There's a swedish runner called Rune Larsson (2:18 boston marathon), had the swedish record on 100 km (6:43:36) for 22 years, ran 374 km in 48 hours, 263 km in 24 hours, basically a very experienced ultra marathon runner. His take on food is that most runners are too scared of trying things outside the norm, you don't have to eat enormous amounts of pasta ...


1

Smolov Jr. is possibly the best bench routine for pure numbers. Prilepin's Chart is also famously adapted by a number of big strength training routines (such as Westside Barbell). There is also something called the Power Matrix that a friend of mine used to get his bench to 365 lbs (@180 lbs) in under a year. If your friend progressed linearly, that ...


1

As others have said, this looks like a reasonable routine. But... I would say that it looks like you're halfway to doing circuit-training. Have you thought of going to a class for a few weeks? It will be hard at first, but it'll certainly help with the motivation as just doing this sort of thing at home on your own can be a grind. Besides, going to some ...


1

If you want to lose belly fat, then I recommend doing some more cardio (some form of running). However, in order to get lean, this workout seems just fine if you stay committed. If you are looking to add more muscle mass, try adding some more free weights in there. Good luck!


1

Make sure to eat enough, you're very light for that height, thin people often have a hard time eating enough to add weight, but when they do, they tend to add lean mass and strength.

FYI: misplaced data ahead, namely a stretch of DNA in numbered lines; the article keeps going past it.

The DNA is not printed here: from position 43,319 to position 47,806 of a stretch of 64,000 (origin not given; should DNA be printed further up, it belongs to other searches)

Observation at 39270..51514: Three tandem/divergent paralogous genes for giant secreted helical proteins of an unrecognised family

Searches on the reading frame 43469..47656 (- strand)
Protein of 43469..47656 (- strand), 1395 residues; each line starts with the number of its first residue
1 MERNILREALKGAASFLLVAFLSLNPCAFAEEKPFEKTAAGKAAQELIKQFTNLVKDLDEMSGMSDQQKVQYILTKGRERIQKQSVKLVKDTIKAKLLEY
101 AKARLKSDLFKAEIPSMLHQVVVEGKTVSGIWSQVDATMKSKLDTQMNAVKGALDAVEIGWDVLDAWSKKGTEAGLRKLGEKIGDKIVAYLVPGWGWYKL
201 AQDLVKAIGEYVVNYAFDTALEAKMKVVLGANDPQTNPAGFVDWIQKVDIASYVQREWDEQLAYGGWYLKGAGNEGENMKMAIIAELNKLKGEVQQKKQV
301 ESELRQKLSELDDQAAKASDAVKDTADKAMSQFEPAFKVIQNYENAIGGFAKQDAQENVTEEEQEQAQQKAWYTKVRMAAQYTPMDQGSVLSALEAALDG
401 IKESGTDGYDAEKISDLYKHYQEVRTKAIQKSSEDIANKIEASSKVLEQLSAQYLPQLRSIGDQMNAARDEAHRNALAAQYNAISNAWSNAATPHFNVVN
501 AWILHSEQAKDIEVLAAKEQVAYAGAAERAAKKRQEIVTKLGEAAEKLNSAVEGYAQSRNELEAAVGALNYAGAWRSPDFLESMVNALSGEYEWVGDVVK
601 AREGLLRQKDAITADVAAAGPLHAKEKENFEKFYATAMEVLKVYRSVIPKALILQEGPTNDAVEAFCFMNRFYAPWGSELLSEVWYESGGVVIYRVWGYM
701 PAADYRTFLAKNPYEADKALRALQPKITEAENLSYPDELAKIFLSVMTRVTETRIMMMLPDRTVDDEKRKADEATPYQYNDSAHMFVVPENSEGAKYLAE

1

As long as your form is good, then you are more unlikely to injure yourself. For rows, some 'body English' is fine to help drive progressions, especially since it is not a competitive movement, so being strict with momentum isn't inherently necessary. If doing Pendlay rows (as advocated by Mehdi), you can have a bit of thoracic extension to aid with ...


1

If your goal is general fitness then you're doing plenty of running, walking, and swimming, but your deadlift is quite light. Sixteen reps is also a lot for the deadlift. If it's possible to use more weight but fewer reps per set, do that. 60kg to 100kg should be entirely doable for you within a few months. Other ways to get good use out of your limited ...


1

Do I need to change the routine? No. So long you are able to progress in weights / reps / sets, you do not need to change your routine. With that said, this is called progressive overload. So long you are progressing, your workout is pretty much effective for you. You are doing pretty well except for your 3rd week. So what you could do is continue doing 70 ...


1

Yeah, but not much. Training for size will guarantee muscular endurance because you're working on exhausting the muscles in order to grow. This will increase your strength, but not much. For example, if you're performing 4 sets of 15 reps of bicep curls with a 30-lb dumbbell, you should be able to perform 2 sets of 5-10 reps with a 35-lb dumbbell. That's ...